On the limits of so-called “cancel culture”

This guy thinks we’re not in danger of sinking into a fully cancelled world – a big concern, he notes up front, for him and his friends (let me take a guess on age and race here….). No, cancel culture has limits, he says, pointing to the emerging spaces like Fortnight and TikTok and how they are ensuring careless assholetastic bigotry will always have a platform for teabagging fallen foes and saying “Muricafuckyeah” while surrounded by camera-hungry bunnies dressed in thongs. I mean, besides the presidency. Whew. Thank GOODNESS. Do me a favour: check your blood pressure before you read this and then right after and post the results, k? And if it’s too high, read somethign else, like this Time piece from last year. (PS: PC writing is humourless? I guess I should shut down the site again?)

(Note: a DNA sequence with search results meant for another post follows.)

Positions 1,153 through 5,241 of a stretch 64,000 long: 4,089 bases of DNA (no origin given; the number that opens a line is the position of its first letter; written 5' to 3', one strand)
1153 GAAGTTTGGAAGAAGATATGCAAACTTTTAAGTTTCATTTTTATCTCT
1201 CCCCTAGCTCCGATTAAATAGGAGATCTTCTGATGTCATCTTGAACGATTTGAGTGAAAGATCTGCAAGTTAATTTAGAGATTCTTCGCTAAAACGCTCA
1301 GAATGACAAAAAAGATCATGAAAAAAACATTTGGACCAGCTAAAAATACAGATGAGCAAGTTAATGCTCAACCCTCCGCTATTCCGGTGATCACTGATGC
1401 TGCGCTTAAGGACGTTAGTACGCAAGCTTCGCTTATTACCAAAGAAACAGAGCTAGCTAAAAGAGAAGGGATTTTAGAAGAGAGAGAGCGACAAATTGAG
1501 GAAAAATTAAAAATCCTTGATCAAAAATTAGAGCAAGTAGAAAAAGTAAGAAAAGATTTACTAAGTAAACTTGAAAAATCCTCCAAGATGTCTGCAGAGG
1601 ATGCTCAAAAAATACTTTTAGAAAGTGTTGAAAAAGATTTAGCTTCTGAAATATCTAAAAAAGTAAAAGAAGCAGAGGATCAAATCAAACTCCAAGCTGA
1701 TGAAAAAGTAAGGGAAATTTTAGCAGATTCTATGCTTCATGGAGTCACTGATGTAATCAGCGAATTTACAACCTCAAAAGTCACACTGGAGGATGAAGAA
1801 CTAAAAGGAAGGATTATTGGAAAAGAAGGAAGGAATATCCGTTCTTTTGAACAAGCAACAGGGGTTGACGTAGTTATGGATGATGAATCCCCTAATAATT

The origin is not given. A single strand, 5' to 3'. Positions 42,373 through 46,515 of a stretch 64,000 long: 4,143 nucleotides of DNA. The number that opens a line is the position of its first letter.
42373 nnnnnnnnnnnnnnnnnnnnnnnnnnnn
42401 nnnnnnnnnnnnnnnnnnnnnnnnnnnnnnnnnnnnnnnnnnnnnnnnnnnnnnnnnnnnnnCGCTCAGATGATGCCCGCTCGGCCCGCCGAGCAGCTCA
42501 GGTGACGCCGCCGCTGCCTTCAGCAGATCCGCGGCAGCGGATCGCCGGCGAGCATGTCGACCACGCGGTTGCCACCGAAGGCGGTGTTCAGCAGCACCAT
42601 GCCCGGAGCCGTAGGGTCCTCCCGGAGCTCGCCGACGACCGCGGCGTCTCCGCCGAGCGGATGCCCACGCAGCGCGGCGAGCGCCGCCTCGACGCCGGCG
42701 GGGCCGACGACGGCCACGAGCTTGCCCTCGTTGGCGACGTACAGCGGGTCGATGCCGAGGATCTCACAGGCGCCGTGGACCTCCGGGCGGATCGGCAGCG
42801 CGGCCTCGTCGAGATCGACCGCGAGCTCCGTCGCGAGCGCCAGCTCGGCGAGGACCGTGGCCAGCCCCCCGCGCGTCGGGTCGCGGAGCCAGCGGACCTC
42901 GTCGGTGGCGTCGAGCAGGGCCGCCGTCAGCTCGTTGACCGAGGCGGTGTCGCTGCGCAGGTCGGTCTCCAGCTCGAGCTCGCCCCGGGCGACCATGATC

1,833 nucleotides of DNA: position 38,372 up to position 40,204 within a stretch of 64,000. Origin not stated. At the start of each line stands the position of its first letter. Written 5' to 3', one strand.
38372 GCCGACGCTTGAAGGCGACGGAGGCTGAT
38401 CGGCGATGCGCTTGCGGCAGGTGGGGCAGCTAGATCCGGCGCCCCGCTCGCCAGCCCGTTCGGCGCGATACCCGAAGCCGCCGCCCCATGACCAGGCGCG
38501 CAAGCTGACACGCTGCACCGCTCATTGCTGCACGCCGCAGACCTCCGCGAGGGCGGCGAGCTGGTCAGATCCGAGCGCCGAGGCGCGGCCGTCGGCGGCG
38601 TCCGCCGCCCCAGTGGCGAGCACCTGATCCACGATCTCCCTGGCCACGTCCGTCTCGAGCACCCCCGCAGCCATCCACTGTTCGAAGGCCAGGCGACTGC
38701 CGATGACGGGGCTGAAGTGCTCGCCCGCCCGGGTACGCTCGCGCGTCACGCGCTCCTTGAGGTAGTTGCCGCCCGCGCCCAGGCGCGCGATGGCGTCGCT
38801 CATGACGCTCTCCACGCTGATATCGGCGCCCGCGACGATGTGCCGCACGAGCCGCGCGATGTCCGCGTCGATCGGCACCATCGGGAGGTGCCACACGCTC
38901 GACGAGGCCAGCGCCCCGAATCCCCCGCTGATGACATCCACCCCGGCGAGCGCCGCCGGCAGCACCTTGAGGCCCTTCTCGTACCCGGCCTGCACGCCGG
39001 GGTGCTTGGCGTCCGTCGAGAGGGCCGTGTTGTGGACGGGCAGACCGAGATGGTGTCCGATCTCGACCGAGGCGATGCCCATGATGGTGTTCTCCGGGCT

Here is the fundamental point: With the rise of social media and low-cost communications, virtually everything that can be said, will be said.

It might be said on Twitter rather than on the evening news, or on 4Chan rather than on Facebook. But the sentiments will be out there, and many of them will be disturbing. The world has arrived at a place where just about every politically incorrect statement — and a response to it, not to mention every politically correct statement and a response to that — is published or recorded somewhere.

So the policing of speech may be vastly more common than it was, say, 15 years ago. But the discourse itself is vastly greater in scope. Political correctness has in fact run amok, but so then has everything else.

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